“The cat prints and the poetry and the leaf print in the cement will not last 200 million years. But they will last longer than the poet who wrote the words or the cat who left the prints or the tree that dropped the leaf. And I think that is, somehow, wonderful.”
“They put in a new sidewalk,” my neighbor said, “and the first thing that happened was a cat walked across the cement and left little footprints!”
My neighbor was amused. “I hope they leave them. They’re so cute!”
I thought those prints would probably survive. No one was going to take the trouble to cover up a few cat prints on the sidewalk with concrete.
A few years back, they started putting poetry on the sidewalk, laid right into the cement. I stop and read the poetry on my walk. I’ll ponder for a moment or two, then move on. I’m not great with poetry. It fills me with questions that have no answers.
I want to ask the poet, “Can you tell me the rest of the story?” But there is no more. I’m sure the poet would be disappointed in me. But I like reading the poetry anyway.
Some pavement was replaced recently, and a leaf landed on it. There remains a perfect leaf print, and I took a picture of it. If I see the cat prints, I’ll take a picture of them, too. I’m proud of that cat, leaving its mark.
Several years ago, I was camping in the northeast corner of New Mexico. I took a guided hike that showed prehistoric tracks. The tracks were made by dinosaurs when that piece of land, now desert, had been right at the edge of an ancient sea that stretched all the way to Canada. The land by the shore of this sea was jungle. The interpretive signs said there were a lot of animal tracks right there, because it was easier to walk on the beach than through the dense jungle. Just like today, creatures liked walking along the beach. The sand was dense, there was a lot of clay in it, and many of those prints were filled in and eventually turned to solid rock. The tracks on display in this park were estimated to be 200 million years old.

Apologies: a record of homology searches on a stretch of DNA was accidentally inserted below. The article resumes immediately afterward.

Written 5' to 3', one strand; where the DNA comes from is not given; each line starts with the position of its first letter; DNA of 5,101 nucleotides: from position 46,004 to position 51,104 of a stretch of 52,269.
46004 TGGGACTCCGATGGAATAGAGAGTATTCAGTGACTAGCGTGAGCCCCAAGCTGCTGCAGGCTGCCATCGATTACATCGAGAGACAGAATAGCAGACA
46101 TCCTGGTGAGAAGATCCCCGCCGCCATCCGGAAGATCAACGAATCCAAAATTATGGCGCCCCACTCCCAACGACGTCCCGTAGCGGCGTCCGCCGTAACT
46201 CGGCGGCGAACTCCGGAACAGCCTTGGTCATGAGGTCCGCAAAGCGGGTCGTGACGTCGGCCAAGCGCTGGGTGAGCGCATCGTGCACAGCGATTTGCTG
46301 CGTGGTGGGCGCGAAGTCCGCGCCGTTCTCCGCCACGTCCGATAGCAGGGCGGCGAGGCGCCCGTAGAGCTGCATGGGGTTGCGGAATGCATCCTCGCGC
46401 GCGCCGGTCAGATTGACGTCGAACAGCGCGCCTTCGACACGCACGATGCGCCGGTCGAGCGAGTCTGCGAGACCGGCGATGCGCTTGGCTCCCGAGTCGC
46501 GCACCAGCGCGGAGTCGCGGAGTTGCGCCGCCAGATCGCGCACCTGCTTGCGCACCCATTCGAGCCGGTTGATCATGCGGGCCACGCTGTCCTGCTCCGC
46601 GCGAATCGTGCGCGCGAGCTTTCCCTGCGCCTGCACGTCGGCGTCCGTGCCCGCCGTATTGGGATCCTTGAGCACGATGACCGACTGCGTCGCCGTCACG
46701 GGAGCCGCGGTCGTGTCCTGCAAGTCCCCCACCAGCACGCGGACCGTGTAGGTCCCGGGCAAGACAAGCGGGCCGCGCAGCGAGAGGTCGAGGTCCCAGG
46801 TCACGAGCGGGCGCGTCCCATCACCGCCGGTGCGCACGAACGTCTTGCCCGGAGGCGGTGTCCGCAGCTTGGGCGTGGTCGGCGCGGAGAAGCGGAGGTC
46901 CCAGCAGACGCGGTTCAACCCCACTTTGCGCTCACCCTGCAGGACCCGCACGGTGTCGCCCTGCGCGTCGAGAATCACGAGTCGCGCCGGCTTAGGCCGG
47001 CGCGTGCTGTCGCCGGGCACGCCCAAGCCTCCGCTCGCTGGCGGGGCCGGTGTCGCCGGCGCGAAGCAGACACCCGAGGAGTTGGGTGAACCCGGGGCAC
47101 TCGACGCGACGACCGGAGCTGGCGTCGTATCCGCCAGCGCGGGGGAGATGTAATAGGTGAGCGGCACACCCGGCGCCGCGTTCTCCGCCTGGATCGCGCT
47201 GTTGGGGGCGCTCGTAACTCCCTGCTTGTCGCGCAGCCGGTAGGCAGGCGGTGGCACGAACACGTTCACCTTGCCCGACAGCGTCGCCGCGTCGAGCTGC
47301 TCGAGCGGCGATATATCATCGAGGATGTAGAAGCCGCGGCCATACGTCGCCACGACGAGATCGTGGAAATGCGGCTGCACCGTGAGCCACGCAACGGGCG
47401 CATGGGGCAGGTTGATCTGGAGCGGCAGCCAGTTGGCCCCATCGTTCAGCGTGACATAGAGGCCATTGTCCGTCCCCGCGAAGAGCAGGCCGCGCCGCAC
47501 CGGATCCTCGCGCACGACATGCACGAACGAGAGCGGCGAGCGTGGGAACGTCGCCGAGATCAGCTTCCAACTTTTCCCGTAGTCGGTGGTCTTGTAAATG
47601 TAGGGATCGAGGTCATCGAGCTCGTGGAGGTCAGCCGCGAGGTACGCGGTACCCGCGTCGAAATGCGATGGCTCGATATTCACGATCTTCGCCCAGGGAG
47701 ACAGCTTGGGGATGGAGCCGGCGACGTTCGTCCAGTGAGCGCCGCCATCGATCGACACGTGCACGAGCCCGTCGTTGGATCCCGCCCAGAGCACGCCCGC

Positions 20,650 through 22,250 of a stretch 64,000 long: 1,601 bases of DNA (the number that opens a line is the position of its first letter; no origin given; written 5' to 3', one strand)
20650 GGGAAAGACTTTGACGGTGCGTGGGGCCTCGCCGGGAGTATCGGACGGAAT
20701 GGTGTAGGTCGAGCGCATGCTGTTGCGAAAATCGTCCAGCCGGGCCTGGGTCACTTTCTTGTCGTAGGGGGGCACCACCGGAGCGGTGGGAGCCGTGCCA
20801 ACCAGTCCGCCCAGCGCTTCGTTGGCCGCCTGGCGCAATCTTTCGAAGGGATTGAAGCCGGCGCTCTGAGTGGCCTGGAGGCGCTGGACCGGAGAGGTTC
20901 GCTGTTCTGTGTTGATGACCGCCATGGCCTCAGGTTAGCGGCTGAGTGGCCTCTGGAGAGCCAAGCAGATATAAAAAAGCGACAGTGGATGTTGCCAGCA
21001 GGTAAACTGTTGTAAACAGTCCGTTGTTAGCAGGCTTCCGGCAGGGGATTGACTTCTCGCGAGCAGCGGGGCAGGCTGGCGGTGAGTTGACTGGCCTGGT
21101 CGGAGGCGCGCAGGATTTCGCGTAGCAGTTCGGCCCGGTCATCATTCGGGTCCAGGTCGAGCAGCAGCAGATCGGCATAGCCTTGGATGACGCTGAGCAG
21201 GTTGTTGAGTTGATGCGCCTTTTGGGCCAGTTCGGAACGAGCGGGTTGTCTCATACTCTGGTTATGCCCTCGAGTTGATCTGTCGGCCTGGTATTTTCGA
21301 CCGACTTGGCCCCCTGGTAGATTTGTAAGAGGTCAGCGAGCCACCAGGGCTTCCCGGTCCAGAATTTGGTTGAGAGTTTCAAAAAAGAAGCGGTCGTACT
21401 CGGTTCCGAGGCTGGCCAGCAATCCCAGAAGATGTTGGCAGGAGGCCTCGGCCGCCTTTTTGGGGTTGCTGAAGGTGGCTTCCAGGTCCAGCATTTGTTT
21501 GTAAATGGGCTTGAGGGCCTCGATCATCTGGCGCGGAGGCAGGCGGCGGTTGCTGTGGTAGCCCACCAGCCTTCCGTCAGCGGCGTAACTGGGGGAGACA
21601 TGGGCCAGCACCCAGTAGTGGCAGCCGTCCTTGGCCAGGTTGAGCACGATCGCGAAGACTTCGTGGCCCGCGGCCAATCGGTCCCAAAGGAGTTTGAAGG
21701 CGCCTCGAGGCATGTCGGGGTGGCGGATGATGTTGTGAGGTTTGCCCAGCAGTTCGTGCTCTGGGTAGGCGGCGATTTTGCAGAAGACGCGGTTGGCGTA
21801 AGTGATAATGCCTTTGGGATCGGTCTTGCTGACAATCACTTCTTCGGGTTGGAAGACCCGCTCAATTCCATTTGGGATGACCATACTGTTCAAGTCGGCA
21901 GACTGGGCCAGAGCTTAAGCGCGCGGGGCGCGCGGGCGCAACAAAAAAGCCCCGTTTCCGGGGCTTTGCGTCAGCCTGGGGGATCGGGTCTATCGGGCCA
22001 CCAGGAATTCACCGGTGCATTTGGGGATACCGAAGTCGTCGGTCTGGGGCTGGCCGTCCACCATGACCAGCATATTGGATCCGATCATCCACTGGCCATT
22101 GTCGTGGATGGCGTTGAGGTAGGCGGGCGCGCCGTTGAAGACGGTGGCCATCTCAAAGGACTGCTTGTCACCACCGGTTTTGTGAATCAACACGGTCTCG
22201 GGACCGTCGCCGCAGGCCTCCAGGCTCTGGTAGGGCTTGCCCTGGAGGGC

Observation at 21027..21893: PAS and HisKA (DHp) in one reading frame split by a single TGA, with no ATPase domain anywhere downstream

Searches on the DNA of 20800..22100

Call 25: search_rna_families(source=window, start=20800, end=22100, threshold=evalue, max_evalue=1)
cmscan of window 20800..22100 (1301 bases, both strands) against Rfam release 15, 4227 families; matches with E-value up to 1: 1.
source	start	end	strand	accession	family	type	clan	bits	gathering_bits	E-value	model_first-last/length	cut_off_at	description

I tried to imagine leaving footprints that lasted 200 million years. I failed.
But the most interesting part, to me, was one particular dinosaur track where the paleontologists said the dinosaur had slipped. They knew this because dinosaurs held their tails aloft and only touched them to the ground when they needed extra stability — if they were going to fall. And that’s what happened. A dinosaur was walking along this beach — I’m going to imagine it was a nice sunny day — the sand (with all that clay in it) was slippery and… whoops!
She slipped and caught herself in the nick of time with her tail. Then she kept walking. We don’t know what happened after that one moment in time — that moment that happened 200 million years ago. Just like the poems in the sidewalk, there is no more. But today, we can still see her tracks.
I love that.
The cat prints and the poetry and the leaf print in the cement will not last 200 million years. I’ve no idea if the planet will be here that long. But they will last longer than the poet who wrote the words or the cat who left the prints or the tree that dropped the leaf. And I think that is, somehow, wonderful.
I’d like to leave a small print somewhere. Nothing big. Nothing ostentatious. Maybe just a book that is in print for a few years before it disappears. That would be nice. Maybe just a record of a time when I slipped and — at the last moment— caught myself.
Till next time,
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